Updated July 6, 2020
While this is not a pretty topic, it needs to be talked about. No one else is talking about it, so I guess it’s up to me to put on my brave writing face and don my fearless quill to help people. This is intimidating, you guys. I know people who read my blog, and some of them might even be coworkers since they know I blog. Yikes. Two of you who read my blog asked in me the same number of days about groin sweating. Here is what I have to say about it.
The Worst Place to Sweat
Groin sweating can at times be the worst area of the body in which one has to endure sweat. It’s uncomfortable, takes longer to cool off from after an episode, and clothing takes longer to dry in that area. Now, sweating down there is normal. Most people probably sweat more when they are exercising and think nothing of it. People with hyperhidrosis, however, have to worry about this in every aspect of their lives.
It affects everything: sitting on chairs, sitting on other surfaces and worrying about leaving sweat marks behind, clothing choices, potential odor issues, the type of fabric you choose when buying a car or furniture (I will never have leather furniture in MY house), and the list goes on.
Hyperhidrosis in the groin area can also migrate to the backs of the legs and the behind. As if the groin area weren’t enough, right?
Even if you haven’t been diagnosed with hyperhidrosis, you can still sweat in the groin/buttocks area. A cousin of mine likes to refer to it as “swass” (sweaty ass, if you’re a little slow on the uptake). 🙂 This can be made worse by humid and/or hot weather. If you suffer from groin sweating, the following ideas are worth trying if you want to be drier.
Clothing for Groin Sweating
- Skirts to generate air flow
- Men’s boxer briefs (not shorts) underneath the skirt; not terribly sexy, but effective for absorbing sweat and keeping your legs from rubbing skin to skin, which can trigger more sweat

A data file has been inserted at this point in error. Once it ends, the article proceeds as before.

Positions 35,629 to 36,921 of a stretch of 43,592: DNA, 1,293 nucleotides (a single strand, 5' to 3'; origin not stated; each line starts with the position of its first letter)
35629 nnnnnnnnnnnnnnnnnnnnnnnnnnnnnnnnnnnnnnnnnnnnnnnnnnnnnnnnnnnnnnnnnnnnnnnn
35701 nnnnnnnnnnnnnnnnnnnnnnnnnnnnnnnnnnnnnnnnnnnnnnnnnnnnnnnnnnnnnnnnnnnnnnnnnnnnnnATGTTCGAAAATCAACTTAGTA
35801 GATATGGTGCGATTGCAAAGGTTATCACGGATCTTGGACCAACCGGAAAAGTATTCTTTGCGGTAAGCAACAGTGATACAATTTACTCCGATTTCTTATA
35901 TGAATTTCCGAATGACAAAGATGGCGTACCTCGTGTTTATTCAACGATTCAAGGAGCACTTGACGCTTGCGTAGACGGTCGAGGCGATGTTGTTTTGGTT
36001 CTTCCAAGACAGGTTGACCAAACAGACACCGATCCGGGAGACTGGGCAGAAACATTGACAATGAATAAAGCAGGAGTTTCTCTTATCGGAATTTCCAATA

- Darker colored clothing: black, navy, etc.
- Frequently changing your clothing so that you can be dry
Products for Groin Sweating
Carpe is the #1 antiperspirant lotion for sweaty hands, feet, underarms and now – groin!
Carpe also has new products available now to reduce excessive sweating in the following areas:
- Face (Finally! Something to reduce craniofacial hyperhidrosis.)
- On-the-go wipes
There is an entire section of this in the grocery store, so obviously you are not the only one who has a problem. Think of it as a personal invention just for you and go with it. You can usually find it the feminine care aisle, and they have scents that are not girly smelling, so males can use this, too. Some brand names are FDS and Summer’s Eve.
These are reusable washable panty liners made from soft cotton muslin, and they get softer each time you wash them. If you order these, please tell Denise I sent you.
(Update July 6, 2020: I’ve tried to get in contact with Denise but have been unsuccessful. I’m not sure whether she’s still making these products.)
Unscented/Sensitive Skin Antiperspirant
You can apply this to your groin area. I recommend applying it in the fold of skin in between your thigh and your groin area, NOT directly onto your sensitive lady or man parts. Dove Sensitive Skin is a good brand.
You can apply this over the unscented/sensitive skin antiperspirant for an added layer of protection. If it’s good enough for a baby’s bottom, it’s surely good enough for you.
*Note: Look for powder that contains cornstarch rather than talc (talcum powder). Cornstarch absorbs moisture just as well. There have been claims there is a possible link between talcum powder and cancer; you can do your own research on that.
Treatment Options for Hyperhidrosis
There are other options to treat hyperhidrosis. I’m just sticking to things that are easily obtainable and over-the-counter for this post.
Sweating Can Be Life-Draining
It’s exhausting living with hyperhidrosis, and it can drastically alter the activities and life occurrences in which you feel like participating. But don’t hold yourself back from life because you have groin sweating. Try to make a few modifications to make it easier to live with. You don’t have to accept the sweating, but you can learn to work with it until there is a cure. Don’t stop seeking treatment options, and know that what works for one person may not work for you, but the point is to investigate and try everything possible to improve your quality of life.
Leaving wet spots behind is no fun, but together we can navigate the world of sweat.
Read my other post about sweat-friendly products and techniques.
Note: I have an affiliate partnership with My Carpe; purchases made through my affiliate link earn me credit and help me cover the costs associated with my hyperhidrosis blog. Thank you for your support!
Copyright © 2012 My Life as a Puddle